Author(s): Tappe W, Groeneweg J, Jantsch B
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Abstract Until its prohibition in Germany in 1991, atrazine was the most frequently applied herbicide in maize cultivation. Moreover, it was used in orchards and vineyards and as a total herbicide on non-cultivated grounds (railways, factory grounds). Later on, atrazine was substituted mainly by terbutylazine. Terbutylazine and terbutryn are the only s-triazines presently permitted in Germany. Nevertheless, atrazine and its metabolite desethylatrazine are by far the most abundant herbicides detected in near surface groundwater. This might be due to wash-outs from the pools of atrazine and its metabolites from the soil into the groundwater or continuing illegal applications. Samples taken from maize fields in 1994 showed that 6.2\% of 471 fields tested were treated with atrazine despite the prohibition of its use. Nevertheless, the overall trend is in fact a slow decrease in atrazine concentrations where it is detected in groundwater and, simultaneously often a slight increase in desethylatrazine concentrations. But this is not the case for all sampling points, and increasing concentrations in several aquifers are observed as well. Factors governing the adsorption, degradation, persistence and the possible transfer into the aquifer and the current situation concerning atrazine occurrence in German aquifers will be discussed.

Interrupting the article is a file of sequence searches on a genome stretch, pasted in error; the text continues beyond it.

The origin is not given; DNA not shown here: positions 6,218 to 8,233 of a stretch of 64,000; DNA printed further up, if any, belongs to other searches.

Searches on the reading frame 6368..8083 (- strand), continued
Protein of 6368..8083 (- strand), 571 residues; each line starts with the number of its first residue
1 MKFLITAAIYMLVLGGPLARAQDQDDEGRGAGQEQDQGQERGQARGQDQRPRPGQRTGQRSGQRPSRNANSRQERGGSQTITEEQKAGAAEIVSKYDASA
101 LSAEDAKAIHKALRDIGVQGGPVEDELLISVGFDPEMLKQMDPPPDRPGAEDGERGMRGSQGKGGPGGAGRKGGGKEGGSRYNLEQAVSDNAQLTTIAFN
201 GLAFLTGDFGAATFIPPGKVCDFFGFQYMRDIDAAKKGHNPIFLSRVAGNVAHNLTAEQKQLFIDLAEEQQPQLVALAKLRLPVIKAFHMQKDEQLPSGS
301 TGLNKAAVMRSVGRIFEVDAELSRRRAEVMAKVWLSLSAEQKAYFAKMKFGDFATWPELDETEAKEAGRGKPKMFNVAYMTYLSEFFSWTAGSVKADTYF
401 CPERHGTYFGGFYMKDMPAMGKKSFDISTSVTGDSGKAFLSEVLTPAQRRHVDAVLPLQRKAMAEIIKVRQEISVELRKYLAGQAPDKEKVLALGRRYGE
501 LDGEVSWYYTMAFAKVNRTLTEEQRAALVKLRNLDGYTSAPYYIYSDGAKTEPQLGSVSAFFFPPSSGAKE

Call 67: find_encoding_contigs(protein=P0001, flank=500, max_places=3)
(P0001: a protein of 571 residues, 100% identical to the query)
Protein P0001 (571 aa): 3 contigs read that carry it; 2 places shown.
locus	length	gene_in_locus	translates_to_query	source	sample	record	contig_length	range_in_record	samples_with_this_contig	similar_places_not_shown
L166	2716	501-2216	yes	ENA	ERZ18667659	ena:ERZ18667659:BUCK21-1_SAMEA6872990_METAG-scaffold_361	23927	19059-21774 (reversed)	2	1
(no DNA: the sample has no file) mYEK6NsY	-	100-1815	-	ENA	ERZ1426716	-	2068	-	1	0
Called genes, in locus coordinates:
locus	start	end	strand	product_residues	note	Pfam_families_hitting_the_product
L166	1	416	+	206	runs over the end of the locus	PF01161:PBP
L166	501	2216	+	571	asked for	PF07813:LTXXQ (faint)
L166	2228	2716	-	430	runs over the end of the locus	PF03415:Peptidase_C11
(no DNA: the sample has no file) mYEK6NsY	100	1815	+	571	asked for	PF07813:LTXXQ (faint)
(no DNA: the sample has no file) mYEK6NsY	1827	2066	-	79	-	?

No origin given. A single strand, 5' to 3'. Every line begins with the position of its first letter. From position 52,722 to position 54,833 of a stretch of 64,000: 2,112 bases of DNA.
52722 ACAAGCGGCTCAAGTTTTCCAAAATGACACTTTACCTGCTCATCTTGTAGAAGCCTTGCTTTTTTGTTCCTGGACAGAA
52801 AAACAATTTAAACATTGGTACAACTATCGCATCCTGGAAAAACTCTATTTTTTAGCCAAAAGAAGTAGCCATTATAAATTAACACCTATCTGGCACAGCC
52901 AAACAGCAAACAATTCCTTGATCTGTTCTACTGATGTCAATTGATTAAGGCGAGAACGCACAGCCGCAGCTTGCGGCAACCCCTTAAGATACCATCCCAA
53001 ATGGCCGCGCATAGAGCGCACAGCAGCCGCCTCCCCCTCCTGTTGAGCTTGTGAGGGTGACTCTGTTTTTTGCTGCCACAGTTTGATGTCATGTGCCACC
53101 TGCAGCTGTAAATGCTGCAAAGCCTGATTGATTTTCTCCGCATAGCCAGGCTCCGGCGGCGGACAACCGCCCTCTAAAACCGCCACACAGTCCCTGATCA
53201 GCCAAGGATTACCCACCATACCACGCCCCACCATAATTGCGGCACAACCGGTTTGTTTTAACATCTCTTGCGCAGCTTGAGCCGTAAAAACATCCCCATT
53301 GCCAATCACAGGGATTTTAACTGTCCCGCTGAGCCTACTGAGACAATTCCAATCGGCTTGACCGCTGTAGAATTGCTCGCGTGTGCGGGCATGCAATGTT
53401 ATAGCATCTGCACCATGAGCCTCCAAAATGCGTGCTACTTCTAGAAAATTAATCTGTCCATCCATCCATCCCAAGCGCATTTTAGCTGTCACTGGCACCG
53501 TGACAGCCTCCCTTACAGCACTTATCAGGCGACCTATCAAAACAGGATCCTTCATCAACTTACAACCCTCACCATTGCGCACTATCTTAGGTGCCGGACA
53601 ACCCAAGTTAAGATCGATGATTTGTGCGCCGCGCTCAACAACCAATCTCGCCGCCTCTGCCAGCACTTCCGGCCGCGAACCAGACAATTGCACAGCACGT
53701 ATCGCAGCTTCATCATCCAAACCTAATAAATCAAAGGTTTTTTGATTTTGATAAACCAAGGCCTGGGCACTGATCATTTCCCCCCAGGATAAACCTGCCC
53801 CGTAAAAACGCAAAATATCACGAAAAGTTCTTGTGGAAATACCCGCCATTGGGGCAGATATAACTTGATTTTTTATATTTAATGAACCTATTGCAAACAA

This article was published in Biodegradation
and referenced in Journal of Bioremediation & Biodegradation